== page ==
« 이전계속 »
the translation which may be expected to obviate the objections raised against the creed.'
(2) A second proposed remedy is expurgation.
It is possible, indeed, to draw a marked distinction between the doctrinal statements of the creed and the damnatory clauses which precede and follow them. The doctrinal statements have been sometimes compared to a picture, the damnatory clauses to the frame in which the picture is set.
Three professors of theology in the University of Cambridge, Dr. Westcott, Dr. Swainson, and Dr. Lightfoot, in their reply to the Committee of Bishops, on the 3rd of February, 1872, argued that the admonitory clauses may be treated as separate from the exposition itself, and may be modified without in any way touching what is declared therein to be the Catholic Faith'; and they 'ventured to express an opinion that it is the office of the Church to make such changes in the form of words by which the Faith is commended to believers as may be required for their edification and for the right understanding of her own meaning.'
Modern research, however, has tended to show that, whether the damnatory clauses are or are not as a frame to a picture, the creed was never issued without them. They are not confined to the beginning and the end of the creed. To leave out the clauses, and still more to leave out any doctrinal portion of the creed itself, would be to set an example of serious and even dangerous moment.
The practice in Westminster Abbey at the present time has been misrepresented. It is not to recite a revised or amended Athanasian Creed instead of the Apostles' Creed. It is to recite the Apostles' Creed at the point where the rubric directs that the Athanasian Creed should be sung or said in place of it, and to sing a revised version of the Athanasian Creed called 'A Hymn of the Catholic Faith' as an anthem at a later point in the service. The revision of the creed consists principally in omitting the first two and the last three verses : i.e. the so-called damnatory clauses and the doctrine of the resurrection of the body. It must depend, I think, for its justification upon the assumption that the Ordinary, whether the Bishop, or in Westminster Abbey the Dean, is legally entitled, upon his own responsibility, to break the rubric prescribing the use of the creed and to alter the creed itself. At all events it indicates the difficulty of touching the creed without touching its doctrinal statements.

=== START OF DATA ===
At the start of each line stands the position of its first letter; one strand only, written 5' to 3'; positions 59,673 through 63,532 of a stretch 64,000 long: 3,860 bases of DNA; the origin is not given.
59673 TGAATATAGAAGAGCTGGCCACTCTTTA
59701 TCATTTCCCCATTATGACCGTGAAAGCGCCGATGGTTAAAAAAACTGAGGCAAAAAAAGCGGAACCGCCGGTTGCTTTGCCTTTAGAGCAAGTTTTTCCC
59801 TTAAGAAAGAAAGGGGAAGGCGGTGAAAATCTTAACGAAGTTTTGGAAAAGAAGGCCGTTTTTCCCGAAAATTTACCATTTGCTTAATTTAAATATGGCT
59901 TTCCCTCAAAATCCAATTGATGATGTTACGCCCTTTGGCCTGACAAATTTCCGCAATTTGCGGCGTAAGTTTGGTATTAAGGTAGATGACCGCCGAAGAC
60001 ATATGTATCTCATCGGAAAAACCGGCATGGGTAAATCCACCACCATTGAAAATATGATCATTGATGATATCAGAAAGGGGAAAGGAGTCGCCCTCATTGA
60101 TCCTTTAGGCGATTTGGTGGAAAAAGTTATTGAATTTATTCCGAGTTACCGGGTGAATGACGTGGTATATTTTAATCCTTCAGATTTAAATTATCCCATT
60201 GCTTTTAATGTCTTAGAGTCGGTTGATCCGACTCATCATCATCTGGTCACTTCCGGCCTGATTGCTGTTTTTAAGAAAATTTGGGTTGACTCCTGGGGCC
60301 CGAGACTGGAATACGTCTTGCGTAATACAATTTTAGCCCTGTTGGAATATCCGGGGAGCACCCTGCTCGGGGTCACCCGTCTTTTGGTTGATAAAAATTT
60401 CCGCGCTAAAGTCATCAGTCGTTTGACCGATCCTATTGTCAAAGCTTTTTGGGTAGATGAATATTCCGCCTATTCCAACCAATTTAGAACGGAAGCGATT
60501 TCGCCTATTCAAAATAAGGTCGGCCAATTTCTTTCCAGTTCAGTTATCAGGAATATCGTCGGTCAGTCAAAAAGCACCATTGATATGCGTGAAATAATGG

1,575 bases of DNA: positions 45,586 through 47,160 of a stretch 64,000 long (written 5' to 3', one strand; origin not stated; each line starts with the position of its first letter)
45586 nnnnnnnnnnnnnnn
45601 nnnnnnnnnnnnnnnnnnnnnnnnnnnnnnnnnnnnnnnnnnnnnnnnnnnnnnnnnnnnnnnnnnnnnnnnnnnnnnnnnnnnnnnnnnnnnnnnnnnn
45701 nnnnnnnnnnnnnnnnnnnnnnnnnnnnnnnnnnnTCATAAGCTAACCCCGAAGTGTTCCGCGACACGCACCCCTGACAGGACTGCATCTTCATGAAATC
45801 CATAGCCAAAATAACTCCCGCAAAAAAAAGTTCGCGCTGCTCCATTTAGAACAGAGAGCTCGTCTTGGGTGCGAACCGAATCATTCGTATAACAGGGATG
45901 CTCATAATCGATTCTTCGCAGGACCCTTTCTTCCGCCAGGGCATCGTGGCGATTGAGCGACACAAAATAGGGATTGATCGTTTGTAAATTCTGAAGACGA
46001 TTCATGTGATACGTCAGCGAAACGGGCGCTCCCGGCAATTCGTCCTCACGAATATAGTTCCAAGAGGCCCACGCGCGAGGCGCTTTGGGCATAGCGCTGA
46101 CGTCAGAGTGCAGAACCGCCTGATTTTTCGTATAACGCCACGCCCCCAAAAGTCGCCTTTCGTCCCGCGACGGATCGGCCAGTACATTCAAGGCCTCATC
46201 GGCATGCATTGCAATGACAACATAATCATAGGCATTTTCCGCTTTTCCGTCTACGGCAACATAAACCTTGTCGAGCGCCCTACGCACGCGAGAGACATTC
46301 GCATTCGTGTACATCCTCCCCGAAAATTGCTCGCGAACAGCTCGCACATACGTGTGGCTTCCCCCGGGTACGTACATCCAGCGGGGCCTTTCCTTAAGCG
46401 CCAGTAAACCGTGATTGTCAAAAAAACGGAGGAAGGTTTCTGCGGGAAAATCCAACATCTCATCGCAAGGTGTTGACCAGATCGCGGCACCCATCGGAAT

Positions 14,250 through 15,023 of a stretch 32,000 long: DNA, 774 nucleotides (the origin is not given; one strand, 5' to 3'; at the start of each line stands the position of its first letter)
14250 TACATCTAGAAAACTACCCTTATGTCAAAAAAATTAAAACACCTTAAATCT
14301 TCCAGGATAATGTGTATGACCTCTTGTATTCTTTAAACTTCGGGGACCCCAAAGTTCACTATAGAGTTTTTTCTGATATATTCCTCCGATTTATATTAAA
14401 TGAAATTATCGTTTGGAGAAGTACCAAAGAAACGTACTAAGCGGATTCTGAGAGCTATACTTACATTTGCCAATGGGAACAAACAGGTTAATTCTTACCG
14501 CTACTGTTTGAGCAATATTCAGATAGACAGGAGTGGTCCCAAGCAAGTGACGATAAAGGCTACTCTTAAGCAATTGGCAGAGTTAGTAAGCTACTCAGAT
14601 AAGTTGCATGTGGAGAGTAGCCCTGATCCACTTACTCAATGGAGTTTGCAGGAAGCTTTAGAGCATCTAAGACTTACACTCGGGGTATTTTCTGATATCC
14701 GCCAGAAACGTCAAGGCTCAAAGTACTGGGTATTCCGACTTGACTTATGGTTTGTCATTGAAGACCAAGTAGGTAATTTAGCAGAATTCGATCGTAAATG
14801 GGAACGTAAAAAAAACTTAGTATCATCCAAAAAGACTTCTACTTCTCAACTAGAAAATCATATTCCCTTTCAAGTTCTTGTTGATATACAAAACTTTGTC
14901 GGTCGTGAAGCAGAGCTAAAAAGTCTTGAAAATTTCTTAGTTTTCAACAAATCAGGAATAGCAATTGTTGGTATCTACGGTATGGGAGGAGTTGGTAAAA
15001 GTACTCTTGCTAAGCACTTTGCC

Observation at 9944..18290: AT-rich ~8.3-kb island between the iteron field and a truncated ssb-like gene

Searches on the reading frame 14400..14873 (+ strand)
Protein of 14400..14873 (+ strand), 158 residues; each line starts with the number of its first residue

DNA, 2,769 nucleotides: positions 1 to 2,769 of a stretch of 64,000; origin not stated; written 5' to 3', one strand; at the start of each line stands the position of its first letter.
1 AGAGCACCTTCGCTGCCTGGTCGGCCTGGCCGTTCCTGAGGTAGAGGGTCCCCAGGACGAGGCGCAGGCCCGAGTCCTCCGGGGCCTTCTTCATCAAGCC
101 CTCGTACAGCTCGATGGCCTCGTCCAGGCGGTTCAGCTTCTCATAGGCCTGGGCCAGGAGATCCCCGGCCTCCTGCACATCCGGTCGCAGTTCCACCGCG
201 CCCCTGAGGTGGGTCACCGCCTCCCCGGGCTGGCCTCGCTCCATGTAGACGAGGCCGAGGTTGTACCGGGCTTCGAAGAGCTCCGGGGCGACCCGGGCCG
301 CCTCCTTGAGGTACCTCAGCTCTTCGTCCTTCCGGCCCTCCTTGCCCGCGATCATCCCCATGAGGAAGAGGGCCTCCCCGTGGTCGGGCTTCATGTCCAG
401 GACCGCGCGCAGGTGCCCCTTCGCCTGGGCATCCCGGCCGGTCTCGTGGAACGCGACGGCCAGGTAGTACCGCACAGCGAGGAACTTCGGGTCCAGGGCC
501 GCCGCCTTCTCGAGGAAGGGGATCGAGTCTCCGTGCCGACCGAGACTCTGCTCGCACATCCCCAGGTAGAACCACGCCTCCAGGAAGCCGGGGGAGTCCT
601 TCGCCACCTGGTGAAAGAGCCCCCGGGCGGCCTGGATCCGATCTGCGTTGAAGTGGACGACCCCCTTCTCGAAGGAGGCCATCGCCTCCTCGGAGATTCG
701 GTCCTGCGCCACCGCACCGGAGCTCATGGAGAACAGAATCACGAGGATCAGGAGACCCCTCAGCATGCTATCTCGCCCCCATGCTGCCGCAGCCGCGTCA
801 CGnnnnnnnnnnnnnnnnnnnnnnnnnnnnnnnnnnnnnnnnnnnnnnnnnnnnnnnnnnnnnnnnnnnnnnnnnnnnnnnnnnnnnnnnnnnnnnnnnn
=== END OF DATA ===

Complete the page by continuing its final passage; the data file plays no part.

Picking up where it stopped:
(3) The policy of saving the creed by appending to it an explanatory note has found a great deal of support at different times.
The first Royal Commissioners appointed for the Revision of the Liturgy in 1689 suggested this addition :— The condemning clauses are to be understood as relating only to those who obstinately deny the substance of the Christian Faith.' The Royal Commissioners
• Swainson, Nicene and Apostles' Creeds, p. 520.
appointed in 1867 suggested this :-'That the condemnations in this Confession of Faith are to be no otherwise understood than as a solemn warning of the peril of those who wilfully reject the Catholic Faith.' Among other suggestions emanating from high ecclesiastical authorities it is right to mention that of the six professors of theology in the University of Oxford, who submitted for consideration in 1871 the following form of a note such as may tend to remove some misconceptions :—'That nothing in this creed is to be understood as condemning those who by involuntary ignorance or invincible prejudice are hindered from accepting the Faith therein declared.' But this note Dr. Pusey felt afterwards to be unsatisfactory, and it appears that towards the end of 1872 he advocated another. Finally, the Convocation of Canterbury issued in 1873 a declaration for the removal of doubts and to prevent disquietude in the use of the creed :
(1) That the creed doth not make any addition to the Faith as contained in Holy Scripture, but warneth against the errors which from time to time have arisen in the Church of Christ.'
(2) That 'the warnings' in the creed are to be understood no otherwise than the like warnings in Holy Scripture, for we must receive God's threatenings, even as His promises, in such wise as they are generally set forth in Holy Writ. Moreover, the Church doth not herein pronounce judgment on any particular person or persons, God only being Judge of all.'